Senate President of the Federal Republic of Nigeria, Dr. Abubakar Bukola Saraki, representing Kwara Central Senatorial District has always wanted good things for the country but appears to be misunderstood in one way or the other.
Born December 19, 1962, Saraki was elected in the April 2011 elections, after having previously served two terms as Governor of Kwara State. Before joining the ruling All Progressives Congress (APC), he was a staunch member of the Peoples Democratic Party (PDP).
As a two-time governor of Kwara State, one of his major achievements was inviting displaced white farmers from Zimbabwe to the State and offering them an opportunity to delve into agribusiness. This led to the establishment of the Shonga Farms programme, which is now being replicated across Nigeria. His charisma among his fellow governors got him elected as Chairman of the Nigeria Governors Forum.
Under Saraki’s governorship, Kwara became the first state to complete and energise a Nigeria Independent Power Project. In collaboration with the Power Holding Company of Nigeria, Saraki re-energised Ganmo Power Station in the state capital, Ilorin, and connected over 375 rural communities to the National Grid. He did this through the development and installation of 725 transformers and seven substations. Kwara also completed four electrification projects that meant power became stabilised for 18 to 22 hours a day. No fewer than 90 per cent of people living in Kwara have access to electricity, which compares to a national average in Nigeria of 30 per cent.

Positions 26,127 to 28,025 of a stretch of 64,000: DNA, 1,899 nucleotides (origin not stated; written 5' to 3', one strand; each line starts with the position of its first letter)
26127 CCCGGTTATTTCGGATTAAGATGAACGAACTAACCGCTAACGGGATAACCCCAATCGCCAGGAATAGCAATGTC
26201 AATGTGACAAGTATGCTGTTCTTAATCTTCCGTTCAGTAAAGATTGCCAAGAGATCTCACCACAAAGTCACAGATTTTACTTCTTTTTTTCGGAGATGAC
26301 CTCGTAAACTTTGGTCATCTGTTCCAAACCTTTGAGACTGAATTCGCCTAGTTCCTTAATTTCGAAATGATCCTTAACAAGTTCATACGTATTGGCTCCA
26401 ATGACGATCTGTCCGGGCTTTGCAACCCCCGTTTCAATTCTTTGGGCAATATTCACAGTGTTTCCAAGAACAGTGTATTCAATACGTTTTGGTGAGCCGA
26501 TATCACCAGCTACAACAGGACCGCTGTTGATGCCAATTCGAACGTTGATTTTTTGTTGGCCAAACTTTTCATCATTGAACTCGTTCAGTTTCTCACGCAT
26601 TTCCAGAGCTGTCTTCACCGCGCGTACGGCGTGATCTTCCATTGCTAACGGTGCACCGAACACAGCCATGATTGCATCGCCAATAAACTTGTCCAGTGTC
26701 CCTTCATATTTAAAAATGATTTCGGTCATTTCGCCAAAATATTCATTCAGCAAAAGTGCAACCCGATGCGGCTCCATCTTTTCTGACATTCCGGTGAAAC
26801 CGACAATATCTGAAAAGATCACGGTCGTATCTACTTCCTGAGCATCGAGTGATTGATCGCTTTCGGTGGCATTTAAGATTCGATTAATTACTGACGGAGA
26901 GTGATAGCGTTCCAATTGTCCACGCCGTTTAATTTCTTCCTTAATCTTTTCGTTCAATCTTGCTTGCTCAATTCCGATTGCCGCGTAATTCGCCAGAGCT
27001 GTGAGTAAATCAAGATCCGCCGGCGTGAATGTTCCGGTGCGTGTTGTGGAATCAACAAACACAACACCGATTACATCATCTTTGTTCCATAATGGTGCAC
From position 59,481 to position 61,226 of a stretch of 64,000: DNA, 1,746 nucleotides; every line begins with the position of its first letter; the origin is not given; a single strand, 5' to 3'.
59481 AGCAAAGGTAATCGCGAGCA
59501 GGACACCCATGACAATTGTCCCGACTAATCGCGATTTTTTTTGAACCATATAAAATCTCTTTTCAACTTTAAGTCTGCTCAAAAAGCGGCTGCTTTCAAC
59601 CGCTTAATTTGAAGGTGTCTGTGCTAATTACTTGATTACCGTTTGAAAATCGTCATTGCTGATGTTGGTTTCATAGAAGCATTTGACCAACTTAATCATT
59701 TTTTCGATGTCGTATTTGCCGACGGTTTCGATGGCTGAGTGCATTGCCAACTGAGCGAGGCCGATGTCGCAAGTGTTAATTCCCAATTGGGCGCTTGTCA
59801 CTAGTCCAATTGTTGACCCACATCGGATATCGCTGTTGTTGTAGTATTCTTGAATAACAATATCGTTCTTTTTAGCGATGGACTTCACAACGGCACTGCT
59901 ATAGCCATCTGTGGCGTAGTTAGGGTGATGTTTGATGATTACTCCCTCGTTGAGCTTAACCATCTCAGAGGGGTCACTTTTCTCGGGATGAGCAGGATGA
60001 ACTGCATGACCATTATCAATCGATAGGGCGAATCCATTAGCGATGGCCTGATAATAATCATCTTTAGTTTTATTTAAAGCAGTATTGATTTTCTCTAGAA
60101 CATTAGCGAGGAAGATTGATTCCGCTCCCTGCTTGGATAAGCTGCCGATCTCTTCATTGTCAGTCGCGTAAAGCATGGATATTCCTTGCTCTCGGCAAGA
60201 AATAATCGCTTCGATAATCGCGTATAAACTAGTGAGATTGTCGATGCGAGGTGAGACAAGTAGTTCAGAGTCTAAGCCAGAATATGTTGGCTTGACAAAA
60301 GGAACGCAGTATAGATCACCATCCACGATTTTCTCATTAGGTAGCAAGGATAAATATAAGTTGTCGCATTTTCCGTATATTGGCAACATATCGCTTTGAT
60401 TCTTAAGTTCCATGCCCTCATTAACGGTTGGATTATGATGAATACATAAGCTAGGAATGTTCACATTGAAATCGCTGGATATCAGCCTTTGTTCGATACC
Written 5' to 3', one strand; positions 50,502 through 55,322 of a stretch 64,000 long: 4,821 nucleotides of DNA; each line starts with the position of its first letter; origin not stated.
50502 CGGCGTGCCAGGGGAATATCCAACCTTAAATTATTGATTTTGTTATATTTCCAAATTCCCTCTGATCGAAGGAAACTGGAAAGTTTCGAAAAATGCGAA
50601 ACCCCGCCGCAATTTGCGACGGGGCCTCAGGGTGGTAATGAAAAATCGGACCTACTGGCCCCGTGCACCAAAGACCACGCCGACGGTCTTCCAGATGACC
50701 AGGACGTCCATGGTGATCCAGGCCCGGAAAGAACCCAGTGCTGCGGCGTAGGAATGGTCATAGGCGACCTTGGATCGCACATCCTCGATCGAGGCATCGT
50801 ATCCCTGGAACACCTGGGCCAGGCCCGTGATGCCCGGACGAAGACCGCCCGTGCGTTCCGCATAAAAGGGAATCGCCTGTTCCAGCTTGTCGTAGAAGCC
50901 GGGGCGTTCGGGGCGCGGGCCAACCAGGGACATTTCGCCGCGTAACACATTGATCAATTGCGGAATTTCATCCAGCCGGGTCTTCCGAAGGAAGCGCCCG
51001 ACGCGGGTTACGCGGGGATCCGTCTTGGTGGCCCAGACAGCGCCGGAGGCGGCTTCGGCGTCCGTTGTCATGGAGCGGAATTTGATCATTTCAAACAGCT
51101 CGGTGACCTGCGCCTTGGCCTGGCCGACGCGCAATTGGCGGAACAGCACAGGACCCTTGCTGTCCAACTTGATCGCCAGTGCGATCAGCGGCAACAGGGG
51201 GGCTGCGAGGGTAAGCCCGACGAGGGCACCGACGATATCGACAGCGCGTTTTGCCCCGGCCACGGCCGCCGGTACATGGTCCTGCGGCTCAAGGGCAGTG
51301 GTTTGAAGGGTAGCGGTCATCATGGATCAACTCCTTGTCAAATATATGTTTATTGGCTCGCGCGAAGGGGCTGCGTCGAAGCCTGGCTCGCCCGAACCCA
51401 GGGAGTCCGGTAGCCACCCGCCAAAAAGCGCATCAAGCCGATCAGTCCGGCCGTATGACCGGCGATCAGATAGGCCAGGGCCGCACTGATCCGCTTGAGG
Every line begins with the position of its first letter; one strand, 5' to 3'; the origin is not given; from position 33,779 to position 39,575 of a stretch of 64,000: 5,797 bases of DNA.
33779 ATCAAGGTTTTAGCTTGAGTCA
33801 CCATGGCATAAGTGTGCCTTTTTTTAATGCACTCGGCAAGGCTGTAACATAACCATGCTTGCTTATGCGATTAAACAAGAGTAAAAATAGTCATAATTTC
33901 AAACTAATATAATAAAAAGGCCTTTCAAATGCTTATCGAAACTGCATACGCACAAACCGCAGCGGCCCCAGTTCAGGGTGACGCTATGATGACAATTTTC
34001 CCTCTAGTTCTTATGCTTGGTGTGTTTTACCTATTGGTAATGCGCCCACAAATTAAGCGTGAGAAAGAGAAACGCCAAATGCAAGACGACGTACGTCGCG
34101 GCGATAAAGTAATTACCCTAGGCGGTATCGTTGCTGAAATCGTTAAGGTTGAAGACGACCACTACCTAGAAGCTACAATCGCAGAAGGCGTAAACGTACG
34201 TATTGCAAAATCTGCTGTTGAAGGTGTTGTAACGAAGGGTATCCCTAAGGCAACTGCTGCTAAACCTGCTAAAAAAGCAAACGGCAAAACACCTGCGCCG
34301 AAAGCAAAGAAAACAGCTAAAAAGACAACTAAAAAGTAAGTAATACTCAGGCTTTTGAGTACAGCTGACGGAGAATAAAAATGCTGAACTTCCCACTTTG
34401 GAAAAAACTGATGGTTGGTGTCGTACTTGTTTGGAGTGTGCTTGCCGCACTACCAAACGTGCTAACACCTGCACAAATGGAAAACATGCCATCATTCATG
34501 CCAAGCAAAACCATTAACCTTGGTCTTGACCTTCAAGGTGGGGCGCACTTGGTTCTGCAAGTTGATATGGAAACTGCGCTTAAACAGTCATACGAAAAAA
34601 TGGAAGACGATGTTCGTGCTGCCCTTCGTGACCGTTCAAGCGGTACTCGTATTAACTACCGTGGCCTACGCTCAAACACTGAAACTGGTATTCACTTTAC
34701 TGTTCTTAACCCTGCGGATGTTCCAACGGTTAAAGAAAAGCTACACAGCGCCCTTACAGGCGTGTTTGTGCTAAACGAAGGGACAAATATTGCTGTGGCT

While in office, Saraki introduced a range of new health programmes including a state-wide campaign in 2008 to reduce maternal and child mortality with regard to Malaria, including distribution of insecticide-treated nets and free malaria drugs to pregnant mothers and to children under the age of five. A state-wide programme of hospital development was also implemented, leading to the redevelopment of hospitals in Afon, Patigi and Lafiagi.
Other measures implemented by Saraki included improved training and re-training for medical staff; refurbishment of hospitals and staff living quarters; and employment of qualified medical doctors and other health workers. Many of the primary care programmes were sponsored by international agencies such as World Health Organisation (WHO) and United Children Emergency Fund (UNICEF).
In agriculture, Saraki introduced a range of reforms to agricultural policy to increase the commercial viability of farming, and to increase exports to international markets. The New Nigerian Farmers Initiative was designed to improve the technical capability of farmers and to ensure farmers had a significant financial stake in new investment in agriculture. The scheme utilised the under-used resource of agricultural expertise in the Zimbabwean farming industry, and worked with the Zimbabwe Commercial Farmers’ Union to identify high-skilled farmers able to support the State’s farming industry to move to Kwara and develop the industry.
Under his administration, a commercial hub was also developed to build capacity support training of the indigenous farming community. He led a number of significant and state-wide infrastructural developments, including improvements at the Ilorin International Airport Cargo Terminal; extensive road construction; and the development of new sporting facilities such as Kwara Football Academy. The State also has an ongoing aim to become a logistics and cargo hub in Nigeria and the region.